High above the village of Saint-Tropez the imposing Citadel looms, reminding visitors that this was once a village whose primary purpose was defense.
Built in the early 1600s, this hexagonal fortress at the east end of the village is now a place to go for sweeping views over the roofs of Saint-Tropez and the surrounding coastline. It is also home to the and houses the Musée d’Histoire Maritime (Museum of Maritime History) in the space that was once the the citadel’s dungeon.
Wander the grounds and check out the four Spanish cannons seized during one attempted attack. Lookout for peacocks—they wander around here, too.
The museum is where Saint-Tropez’s maritime past is revealed through the stories of men and women who have come ashore. Visitors will learn about the town’s deeply rooted fishing history as well as discover the names of local heroes such as Pierre-André de Suffren, a judge with the Knights of Malta who became a captain in the royal navy, and contributed to the rise of the city (look for his statue on the port).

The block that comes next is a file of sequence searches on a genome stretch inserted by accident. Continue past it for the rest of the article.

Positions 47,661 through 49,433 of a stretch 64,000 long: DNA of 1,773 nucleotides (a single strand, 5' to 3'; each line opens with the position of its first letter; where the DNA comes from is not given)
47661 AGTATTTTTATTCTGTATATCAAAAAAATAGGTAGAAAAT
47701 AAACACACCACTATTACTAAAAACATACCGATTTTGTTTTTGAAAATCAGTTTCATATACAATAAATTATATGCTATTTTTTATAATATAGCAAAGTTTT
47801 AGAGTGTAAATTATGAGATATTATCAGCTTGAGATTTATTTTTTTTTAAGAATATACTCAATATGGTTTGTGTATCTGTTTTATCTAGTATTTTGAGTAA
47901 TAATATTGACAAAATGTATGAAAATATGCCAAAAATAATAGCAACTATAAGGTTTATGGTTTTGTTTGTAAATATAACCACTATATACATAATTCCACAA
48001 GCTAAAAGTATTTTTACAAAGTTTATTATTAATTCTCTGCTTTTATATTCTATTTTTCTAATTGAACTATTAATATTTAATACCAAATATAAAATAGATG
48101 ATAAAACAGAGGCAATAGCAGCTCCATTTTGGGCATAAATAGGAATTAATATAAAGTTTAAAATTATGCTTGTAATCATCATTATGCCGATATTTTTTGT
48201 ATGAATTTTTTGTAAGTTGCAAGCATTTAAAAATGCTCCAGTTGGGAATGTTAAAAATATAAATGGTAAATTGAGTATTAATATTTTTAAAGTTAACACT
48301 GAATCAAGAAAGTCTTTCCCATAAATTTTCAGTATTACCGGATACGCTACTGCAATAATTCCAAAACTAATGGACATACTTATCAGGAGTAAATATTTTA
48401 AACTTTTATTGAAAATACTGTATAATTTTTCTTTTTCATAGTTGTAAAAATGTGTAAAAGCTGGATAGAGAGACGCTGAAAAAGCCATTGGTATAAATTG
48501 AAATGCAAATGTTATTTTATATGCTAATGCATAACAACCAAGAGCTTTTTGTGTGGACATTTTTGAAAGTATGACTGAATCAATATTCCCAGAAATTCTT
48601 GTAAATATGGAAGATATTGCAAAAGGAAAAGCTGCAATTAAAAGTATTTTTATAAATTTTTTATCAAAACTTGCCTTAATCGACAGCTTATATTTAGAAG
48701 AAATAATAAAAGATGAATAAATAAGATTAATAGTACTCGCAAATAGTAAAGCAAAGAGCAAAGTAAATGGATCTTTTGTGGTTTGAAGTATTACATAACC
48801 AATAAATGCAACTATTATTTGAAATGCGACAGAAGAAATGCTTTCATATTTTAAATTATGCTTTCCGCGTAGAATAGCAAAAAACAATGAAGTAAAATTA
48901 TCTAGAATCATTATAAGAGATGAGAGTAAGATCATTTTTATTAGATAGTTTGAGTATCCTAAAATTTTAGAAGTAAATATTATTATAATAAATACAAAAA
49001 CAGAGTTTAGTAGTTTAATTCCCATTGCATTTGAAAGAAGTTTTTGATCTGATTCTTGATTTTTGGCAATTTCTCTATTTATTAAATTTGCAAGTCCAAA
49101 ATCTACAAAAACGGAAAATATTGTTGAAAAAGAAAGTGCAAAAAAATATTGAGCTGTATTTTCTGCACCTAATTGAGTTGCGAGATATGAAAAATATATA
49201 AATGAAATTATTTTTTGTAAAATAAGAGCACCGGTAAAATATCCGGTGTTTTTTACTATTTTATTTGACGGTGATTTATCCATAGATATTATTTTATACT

Just €3 entrance fee.
Hours: 10 a.m. to 12:30 p.m; 1:30 p.m. to 5:30 p.m.
Children under 8 enter free.